My standard is usually minimum 40FPS for most heavy games. BF3 maintains that standard at maximum settings with no AA and the lowest level of FXAA. Average is maybe around 60-70 with dips to the low 50s and high 40s. 40FPS minimum is an absolute worst case scenario. Crysis 2 manages minimum 30 absolute worst case and I would consider it quite smooth as it averages 50-60. Both games remain quite fluid. I wouldn't say so if they didn't. Also take into account that there are usually tweaks available for games that are simple to do and make a significant difference in how they perform. BF3 in particular is transformed by changing the RenderAheadLimit to 1 and disabling triple buffering through an ini command. It runs like a champ even with Ultra Textures on 1GB cards.
In a great many older and even more recent games based on well-used engines I can indeed manage minimum 60 easily. Heavy stuff like Crysis 2 and BF3 need a separate standard for most people though I would think. My tolerances are maybe looser than yours, but I do like to keep it above or around 60 most of the time. Minimum 60 is just too much. Even with the new reserves of power I've unlocked, it's simply unrealistic. I would rate my PC as maybe slightly above average as far as gaming PCs go, if a bit behind the curve.
BTW Several newer Total War games and other RTSs are showing improvements from the 1090T as well. Supreme Commander Forged Alliance in particular skyrocketed in framerate. I think I can safely say that a large chunk of modern games support hex-cores quite well and take proper advantage of them. The extra two cores on the 1090T are not just for show. This thing is a beast. I've had good improvements in almost all of my games, sometimes quite large. I would be interested to throw in a better pair of video cards say 7850s or 6970s and see what happens.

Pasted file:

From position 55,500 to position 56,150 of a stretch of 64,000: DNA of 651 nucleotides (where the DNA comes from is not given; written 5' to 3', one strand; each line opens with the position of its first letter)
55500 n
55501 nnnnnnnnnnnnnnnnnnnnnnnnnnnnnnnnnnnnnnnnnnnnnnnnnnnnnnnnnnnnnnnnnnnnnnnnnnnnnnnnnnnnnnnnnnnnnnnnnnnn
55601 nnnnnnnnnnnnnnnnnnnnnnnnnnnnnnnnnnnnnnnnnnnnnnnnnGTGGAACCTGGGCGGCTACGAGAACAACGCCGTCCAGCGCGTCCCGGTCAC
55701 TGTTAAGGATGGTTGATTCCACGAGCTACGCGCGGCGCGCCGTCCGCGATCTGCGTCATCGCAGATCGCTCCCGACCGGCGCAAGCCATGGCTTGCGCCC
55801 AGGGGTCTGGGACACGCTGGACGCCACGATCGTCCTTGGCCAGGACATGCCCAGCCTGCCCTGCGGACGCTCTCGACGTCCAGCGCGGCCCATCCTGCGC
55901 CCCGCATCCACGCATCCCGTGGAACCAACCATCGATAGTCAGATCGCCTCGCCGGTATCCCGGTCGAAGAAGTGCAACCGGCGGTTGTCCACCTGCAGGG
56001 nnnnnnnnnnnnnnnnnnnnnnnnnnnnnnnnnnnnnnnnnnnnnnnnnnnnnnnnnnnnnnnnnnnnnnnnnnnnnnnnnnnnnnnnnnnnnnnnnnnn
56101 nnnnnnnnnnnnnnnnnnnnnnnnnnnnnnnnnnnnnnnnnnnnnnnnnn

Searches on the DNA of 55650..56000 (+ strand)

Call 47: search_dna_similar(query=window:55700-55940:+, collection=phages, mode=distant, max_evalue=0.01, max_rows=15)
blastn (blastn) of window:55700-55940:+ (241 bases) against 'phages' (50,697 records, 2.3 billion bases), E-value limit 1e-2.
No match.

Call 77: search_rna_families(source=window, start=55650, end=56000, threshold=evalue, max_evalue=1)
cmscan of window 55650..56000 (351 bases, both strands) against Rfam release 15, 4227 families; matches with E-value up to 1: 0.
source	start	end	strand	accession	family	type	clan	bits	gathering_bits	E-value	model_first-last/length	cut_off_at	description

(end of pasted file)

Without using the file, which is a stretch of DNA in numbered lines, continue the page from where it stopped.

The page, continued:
I think I should point out the last few games I've played have been hovering around the 40-50fps mark more often than being above 60 - it's simply that, disregarding 120Hz, a minimum of 60fps is the 'absolute max' for a title - if you can hit that, you have the best protection from scenes that suddenly drop the frame rate, and the experience should be wholly fluid throughout. For a more reasonable level of demand, that's what average of 60fps is for, but agreed on a reduced minimum fps, I may introduce that later.
Dead Space 3
SLI Scaling: 80%
Crossfire Scaling: 85%
1920x1080 (512MB VRAM required): Radeon HD5830/6850/7770, Geforce GTX460-1G/560/650Ti
2560x1600 (640MB VRAM required): Radeon HD6970/7870, Geforce GTX580/660
3840x2160 (896MB VRAM required [est]): Radeon HD7870CF, Geforce GTX690 (No single cards capable, HD6990/HD7970GE@50Hz, GTX680@40Hz)
CPU: AMD Athlon64 X2 3800+, Intel Pentium D805/E2140
1920x1080: Radeon HD5850/6950/7850, Geforce GTX470/560Ti/650Ti
2560x1600: Radeon HD6990/7950, Geforce GTX590/670
3840x2160: Radeon HD7970CF, Geforce GTX690 (No AMD cards capable, HD6990@40Hz, HD7970GE/GTX680@35Hz)
CPU: AMD Athlon64 X2 4200+, Intel Pentium D820/E2140
Going down to minimum 40fps didn't really seem necessary here...